Looking for a late-fall getaway? Consider one of these cozy spots.
The lull of autumn’s final stretch settles in amid the last falling leaves and the first flurries of snow. It’s the perfect time to find some calm before the holidays, and a cabin getaway promises just that. “I love the peacefulness of it, the quietness of it, just the simplicity of it,” says Alice Wilson, co-owner of Coyote Creek Farm in Hillsboro. From a rural retreat in Harrison County to a family-size lodge in the heart of the Hocking Hills, here are three welcoming spots where you can relax and recharge.
A Touch of Home
Set on 64 acres in Harrison County, Possum Lodge was crafted for both rustic appeal and homey comfort. Owners Chuck and Nancy Slusarczyk bought the land in 2005 and built their 1,400-square-foot personal retreat soon after.
“I took things that we had in our own home and used it to decorate,” says Nancy, adding that no detail was too small, right down to the light switch plates.
“We didn’t just cut them into square switch plates,” she says. “We did them in the shapes of leaves, or took a Dremel tool and carved in deer hoof prints.”
Solid log beams rise to a peak in the lodge’s great room, which is warmed by a wood-burning fireplace. The mantle above it is crafted from a hand-hewn log that was once part of another cabin that stood on the property. An open loft upstairs has a queen and two twin beds, while the main floor houses two private bedrooms. There’s a full kitchen, and visitors need only open the sliding glass doors to their own outdoor lounge.
“We have [the back porch] set up like a tavern,” says Nancy. Dubbed the Drop Tine Tavern for the downturned antlers of a buck, the space includes stools made of whiskey barrels from which guests can take in the surrounding scenery.
The Slusarczyks maintain a few trails on the property, and the couple delivers a map to guests upon arrival. Within half an hour’s drive, visitors can also hike at Salt Fork State Park, feed the animals at Boss Bison Ranch or simply relax at Vineyard 22 Winery. But Nancy says many of her customers find it tough to leave such a welcoming space.
“Around Thanksgiving, I decorate the cabin and put up a Christmas tree,” she says. “[People] like how it feels like a home.” 76405 McElhaney Rd., Freeport 43973, 440/537-2026, possumlodgecabins.com
Built with wood salvaged from 19th-century barns and homesteads, the cabin at Coyote Creek Farm is tucked into the quiet of Highland County. It’s surrounded by fields and woods and located just two miles west of Rocky Fork State Park.
“All the wood inside is recycled,” says Alice Wilson, who owns the 240-acre farm where the cabin is located with her husband, Mark. “The windows were recycled, the doors, even the lighting. We had them rewired, but they’re old fixtures.”
Although the Wilsons embraced a weathered look, they left no comfort lacking. Just beyond the cabin’s front door, three wide chairs rest beside a wood-burning fireplace (central heating complements the fire’s efforts). There’s also a claw-foot bathtub, an upstairs queen bed and a hidden loft accessible by a built-in ladder. “It goes up above the bathroom,” Alice explains. “There’s a full-size bed in there, but you can’t stand up. It’s great for kids.”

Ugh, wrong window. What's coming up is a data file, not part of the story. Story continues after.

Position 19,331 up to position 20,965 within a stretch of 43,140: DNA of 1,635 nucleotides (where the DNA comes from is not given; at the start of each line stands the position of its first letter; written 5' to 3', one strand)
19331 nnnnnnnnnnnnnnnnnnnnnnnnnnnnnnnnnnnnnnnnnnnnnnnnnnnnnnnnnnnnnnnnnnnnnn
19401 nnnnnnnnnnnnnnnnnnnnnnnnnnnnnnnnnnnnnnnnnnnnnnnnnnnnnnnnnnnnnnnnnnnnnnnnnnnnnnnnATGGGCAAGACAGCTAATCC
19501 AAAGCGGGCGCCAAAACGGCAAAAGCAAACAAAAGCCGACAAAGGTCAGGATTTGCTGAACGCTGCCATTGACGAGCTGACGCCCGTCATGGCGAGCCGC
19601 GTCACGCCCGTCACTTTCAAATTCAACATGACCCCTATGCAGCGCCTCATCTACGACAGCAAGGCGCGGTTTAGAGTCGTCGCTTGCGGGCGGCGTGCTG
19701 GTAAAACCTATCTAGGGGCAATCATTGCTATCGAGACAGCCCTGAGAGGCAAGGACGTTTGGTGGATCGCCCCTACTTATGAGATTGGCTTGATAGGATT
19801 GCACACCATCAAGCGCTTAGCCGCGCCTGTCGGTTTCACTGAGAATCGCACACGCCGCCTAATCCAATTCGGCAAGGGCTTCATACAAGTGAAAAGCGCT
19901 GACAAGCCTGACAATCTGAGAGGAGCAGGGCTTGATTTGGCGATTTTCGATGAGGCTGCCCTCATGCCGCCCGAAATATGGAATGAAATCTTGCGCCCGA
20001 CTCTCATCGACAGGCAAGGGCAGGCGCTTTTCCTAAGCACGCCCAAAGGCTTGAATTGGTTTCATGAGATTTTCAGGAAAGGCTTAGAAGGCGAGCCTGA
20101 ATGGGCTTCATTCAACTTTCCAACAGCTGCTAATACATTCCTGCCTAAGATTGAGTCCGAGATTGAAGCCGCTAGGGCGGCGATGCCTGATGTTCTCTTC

The cabin has a small refrigerator, coffee pot and an outdoor grill. Although there’s no stove, Hillsboro’s restaurants are just a few miles down the road. Those in search of longer hikes can look to nearby Rocky Fork and Paint Creek state parks, as well as the Great Serpent Mound.
For guests who want to stay put, Alice says she makes sure they start their day off with a good meal.
“I take breakfast down and drop it off in the morning,” she says. “Usually I have egg dishes, sausage links, fresh fruit [and] orange juice.”
She doesn’t linger, though. With modest decor and no television, the cabin is built on simplicity, which guests seem to relish. “They’ll go down there and just hibernate.” 8871 St. Rte. 124, Hillsboro 45133, 937/393-5166, coyotecreekfarmoh.com
When a two-bedroom cabin simply won’t do, Kevin and Julie Claus’ Stillwater Lodge offers a solution. It sleeps 19 guests, and the wraparound porch looking out over a nearby pond is just the start of what this spacious, 3,000-square-foot place has to offer.
“Not all families always want to be together, close together,” Kevin says with a laugh. “So, the upstairs has a game table, and the lower level has a large game room that has a pool table [and] a foosball table.”
Kids, as well as the young at heart, will be happy to find a Wii game system with dozens of titles and a large couch in the downstairs game room.
“Then there’s all the outdoor entertainment,” says Kevin of the lodge’s proximity to Old Man’s Cave and other Hocking Hills sights. “Nine months out of the year, folks are pretty much outdoors.”
In addition to three private bedrooms and a loft with a queen-size bed, a twin daybed and a pop-up trundle, there’s a downstairs bedroom with three custom-made wooden bunk beds that provide a perfect sleeping space for siblings or cousins. The main floor includes a full kitchen with barstools, a 4-foot-by-8-foot maple table and a fireplace.
Kevin designed the lodge, which is the newest of the nine cabins and lodges the Claus’ Cedar Grove Lodging owns in the Hocking Hills. Stillwater Lodge’s roomy yet minimal interior gives its guests space without ever feeling empty. The strong wooden beams and shiny finishes make a statement all by themselves.
“That’s kind of a signature we have across all of our units. … We don’t need a lot of knickknacks,” Kevin explains. “[We] just let the cabin be the decoration.” 19555 St. Rte. 664 S., Logan 43138, 740/380-2209, cedargrovelodging.com